The Seward Phoenix Log - News of the Eastern Kenai Peninsula since 1966

By Tommy Wells
Seward Phoenix LOG 

Seward man's son helped pioneer aviation, spur U.S. to win in World War II


Tommy Wells

Frank Doolittle is buried in the historic Woodlawn Cemetery. He is the father of World War II hero Jimmy Doolittle.

Frank H. Doolittle probably never thought his role in world history would be more than as a carpenter who built houses in Nome and Seward.

However, the New Englander who had traveled west to Alaska in search of gold in the late 1800s would have a profound impact on history via his lineage: A quarter-century after Frank Doolittle was buried in Seward's historic Woodlawn Cemetery, his son, James, delivered an inspirational blow for reeling U.S. morale with a daring air strike against the the Empire of Japan in World War II. The strike was credited for helping carry the Allied powers to victory.

James (Jimmy) Doolittle's road, much like his father's. was a winding one.

According to the late U.S. Air Force Col. C.V. Glines, Jimmy Doolittle's associate and biographer, Frank and his

wife, Rosa (Shephard) Doolittle, and their newborn son, James, were living in Alameda, California, in December 1896 when two ships carrying $2 million in gold from the Klondike caused many adventurers to head north. In 1897, Doolittle packed up and joined the search for his fortune.

Jimmy later described his father as "a carpenter by trade but an adventurer by inclination."

Like many, Frank Doolittle didn't find precious metal. But as a skilled carpenter he found plenty of work in Nome, a growing community on the edge of the Bering Sea. Thanks to gold, Nome's population had soared to almost 20,000 people by May of 1900, when Doolittle arrived. Shortly afterward, he built a small home and sent for his wife and son to join him.

Then came two major developments in Nome that would affect his life. First, the Nome gold rush didn't last long. By 1903, the gold had played out and the once-bustling gold rush town began losing people in droves. More important, in 1908 Rosa and Frank's marriage ended. She and Jimmy returned to California and Frank moved to the new town of Seward, founded in 1903.

In California, Jimmy Doolittle enrolled in Manual Arts High School in Los Angeles. In his high school years he became a boxer and met a young girl named Josephine (Joe) Daniels. Spurred by his desire to have enough money to marry "Joe," Jimmy traveled to Seward after graduating from high school, with hopes of finding gold and land. While visiting his father, he took an extended trip through the eastern half of the Kenai Peninsula prospecting, reportedly making his way near Hope, where he had thought he might buy land. Finding no gold or land, Jimmy Doolittle returned to Seward and told his father he was returning to California, where he planned to enroll at the University of California at Berkley.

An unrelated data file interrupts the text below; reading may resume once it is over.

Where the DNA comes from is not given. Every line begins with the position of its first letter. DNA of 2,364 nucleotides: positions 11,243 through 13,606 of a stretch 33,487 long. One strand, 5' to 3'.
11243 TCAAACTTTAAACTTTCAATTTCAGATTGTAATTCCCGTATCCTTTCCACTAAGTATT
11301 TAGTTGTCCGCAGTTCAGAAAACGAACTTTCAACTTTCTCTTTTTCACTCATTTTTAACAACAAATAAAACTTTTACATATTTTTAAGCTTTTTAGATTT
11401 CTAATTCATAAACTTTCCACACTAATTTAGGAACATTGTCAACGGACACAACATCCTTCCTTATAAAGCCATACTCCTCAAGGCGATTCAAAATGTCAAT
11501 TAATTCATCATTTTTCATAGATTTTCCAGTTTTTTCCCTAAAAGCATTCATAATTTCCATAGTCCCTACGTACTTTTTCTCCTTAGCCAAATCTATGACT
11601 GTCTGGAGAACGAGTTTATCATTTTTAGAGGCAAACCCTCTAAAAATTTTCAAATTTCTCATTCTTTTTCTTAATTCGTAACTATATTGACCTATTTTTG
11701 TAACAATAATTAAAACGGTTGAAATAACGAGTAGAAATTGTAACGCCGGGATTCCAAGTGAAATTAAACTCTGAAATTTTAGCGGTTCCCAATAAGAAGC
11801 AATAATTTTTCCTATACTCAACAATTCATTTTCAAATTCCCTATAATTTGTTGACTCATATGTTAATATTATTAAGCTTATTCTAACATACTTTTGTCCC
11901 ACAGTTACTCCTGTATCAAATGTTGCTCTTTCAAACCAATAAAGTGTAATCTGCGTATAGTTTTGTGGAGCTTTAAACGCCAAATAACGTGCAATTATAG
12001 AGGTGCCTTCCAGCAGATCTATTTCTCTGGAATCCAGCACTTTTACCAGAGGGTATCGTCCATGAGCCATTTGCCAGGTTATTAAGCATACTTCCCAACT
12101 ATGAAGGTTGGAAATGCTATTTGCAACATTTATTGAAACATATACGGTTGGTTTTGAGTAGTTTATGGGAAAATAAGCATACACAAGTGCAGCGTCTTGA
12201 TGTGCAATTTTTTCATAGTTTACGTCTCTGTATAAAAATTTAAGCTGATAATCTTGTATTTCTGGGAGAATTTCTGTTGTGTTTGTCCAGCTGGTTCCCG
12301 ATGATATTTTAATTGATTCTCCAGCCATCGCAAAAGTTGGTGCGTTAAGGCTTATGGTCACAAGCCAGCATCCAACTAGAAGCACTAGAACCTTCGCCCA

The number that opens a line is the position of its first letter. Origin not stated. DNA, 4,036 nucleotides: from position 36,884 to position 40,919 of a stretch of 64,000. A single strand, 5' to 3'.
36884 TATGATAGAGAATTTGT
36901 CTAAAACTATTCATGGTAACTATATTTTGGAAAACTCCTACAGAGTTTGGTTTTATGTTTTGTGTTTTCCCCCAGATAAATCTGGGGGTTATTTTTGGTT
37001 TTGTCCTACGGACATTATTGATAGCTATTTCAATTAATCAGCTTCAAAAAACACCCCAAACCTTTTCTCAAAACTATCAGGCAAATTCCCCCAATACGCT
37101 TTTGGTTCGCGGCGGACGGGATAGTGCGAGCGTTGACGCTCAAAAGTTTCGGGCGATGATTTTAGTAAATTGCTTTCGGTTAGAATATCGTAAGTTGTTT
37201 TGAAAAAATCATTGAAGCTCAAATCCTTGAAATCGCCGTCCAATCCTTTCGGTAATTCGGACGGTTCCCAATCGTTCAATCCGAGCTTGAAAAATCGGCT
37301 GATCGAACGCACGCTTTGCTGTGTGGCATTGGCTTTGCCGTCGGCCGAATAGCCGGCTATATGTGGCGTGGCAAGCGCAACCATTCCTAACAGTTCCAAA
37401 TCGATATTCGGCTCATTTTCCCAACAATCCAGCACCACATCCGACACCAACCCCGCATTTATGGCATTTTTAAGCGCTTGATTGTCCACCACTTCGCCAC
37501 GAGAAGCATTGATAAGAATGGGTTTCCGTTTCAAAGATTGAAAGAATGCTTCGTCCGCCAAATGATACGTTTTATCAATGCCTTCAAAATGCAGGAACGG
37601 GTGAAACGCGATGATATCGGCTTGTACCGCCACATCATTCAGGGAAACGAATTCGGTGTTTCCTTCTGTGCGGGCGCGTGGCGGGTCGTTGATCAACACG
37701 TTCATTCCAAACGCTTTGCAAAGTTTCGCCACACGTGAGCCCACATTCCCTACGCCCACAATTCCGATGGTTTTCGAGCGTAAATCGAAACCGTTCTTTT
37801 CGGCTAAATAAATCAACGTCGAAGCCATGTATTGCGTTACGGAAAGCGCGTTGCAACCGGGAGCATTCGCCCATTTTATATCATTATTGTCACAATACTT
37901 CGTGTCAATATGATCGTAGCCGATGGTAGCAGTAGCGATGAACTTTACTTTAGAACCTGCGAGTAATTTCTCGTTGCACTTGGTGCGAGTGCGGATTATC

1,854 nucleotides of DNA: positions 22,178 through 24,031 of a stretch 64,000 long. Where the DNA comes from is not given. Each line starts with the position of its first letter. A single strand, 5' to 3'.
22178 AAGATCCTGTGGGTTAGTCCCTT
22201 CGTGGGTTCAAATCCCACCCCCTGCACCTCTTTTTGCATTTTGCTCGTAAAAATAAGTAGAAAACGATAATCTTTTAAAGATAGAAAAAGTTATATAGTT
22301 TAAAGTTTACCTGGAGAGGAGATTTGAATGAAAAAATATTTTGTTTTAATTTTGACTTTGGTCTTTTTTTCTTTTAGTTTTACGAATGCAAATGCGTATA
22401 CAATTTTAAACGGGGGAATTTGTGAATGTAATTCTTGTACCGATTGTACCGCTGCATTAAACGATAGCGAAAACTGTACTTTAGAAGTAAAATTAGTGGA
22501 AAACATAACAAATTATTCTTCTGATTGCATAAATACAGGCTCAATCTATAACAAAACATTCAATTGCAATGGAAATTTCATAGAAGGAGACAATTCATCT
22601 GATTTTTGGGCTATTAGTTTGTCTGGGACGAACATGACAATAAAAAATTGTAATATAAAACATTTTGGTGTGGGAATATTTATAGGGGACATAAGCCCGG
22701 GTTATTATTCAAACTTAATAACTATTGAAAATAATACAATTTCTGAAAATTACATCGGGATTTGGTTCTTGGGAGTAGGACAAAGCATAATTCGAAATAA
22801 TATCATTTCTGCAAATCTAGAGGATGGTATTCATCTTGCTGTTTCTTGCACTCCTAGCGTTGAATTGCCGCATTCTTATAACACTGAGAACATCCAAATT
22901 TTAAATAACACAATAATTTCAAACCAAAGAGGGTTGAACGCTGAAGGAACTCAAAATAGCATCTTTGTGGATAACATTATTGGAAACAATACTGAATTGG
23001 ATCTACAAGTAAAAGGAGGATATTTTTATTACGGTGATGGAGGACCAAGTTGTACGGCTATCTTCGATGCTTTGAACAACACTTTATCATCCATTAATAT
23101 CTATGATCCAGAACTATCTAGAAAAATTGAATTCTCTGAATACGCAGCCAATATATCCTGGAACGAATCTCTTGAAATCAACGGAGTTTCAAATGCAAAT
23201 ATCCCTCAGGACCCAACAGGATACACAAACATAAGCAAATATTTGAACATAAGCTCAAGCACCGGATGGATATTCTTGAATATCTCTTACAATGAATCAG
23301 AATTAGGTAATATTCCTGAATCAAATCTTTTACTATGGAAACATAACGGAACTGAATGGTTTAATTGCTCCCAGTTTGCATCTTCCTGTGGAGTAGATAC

That was the last time the two would see each other. Frank Doolittle died on Sept. 4, 1917.

When the U.S. entered World War I, Jimmy Doolittle, then a junior in college, enrolled in the aviation section of the Army Signal Corps. After graduating from flight school he was sent to Rockwell Air Field and five years after his father's death became the first pilot in U.S. aviation history to complete a flight from one coast to the other in less than 24 hours. He was later awarded the Distinguished Flying Cross for that feat.

Some 20 years later, he received orders from Washington, D.C., that would put his name in the history books and see him immortalized in films such as "Pearl Harbor," in 2001, in which he is played by Alec Baldwin, and "Thirty Seconds Over Tokyo," a 1944 movie based on the flight of Doolittle's squadron in which he is portrayed by Spencer Tracy.

In January 1942, just weeks after the Empire of Japan had attacked the U.S. base at Pearl Harbor, Lt. Col. Jimmy Doolittle was informed he would lead a group of 79 airmen in a bombing raid on Tokyo. As part of the mission, 16 B-25's were launched off the deck of the U.S.S. Hornet with orders to bomb military sites in five Japanese cities, including Tokyo.

He was presented with the Medal of Honor by President Franklin D. Roosevelt after the raid and was one of a select group of American servicemen invited to attend the final surrender of Japan aboard the U.S.S. Missouri in August 1945.

Jimmy Doolittle, son of "a carpenter by trade but an adventurer by inclination," died on Sept. 27, 1993, at the age of 96.


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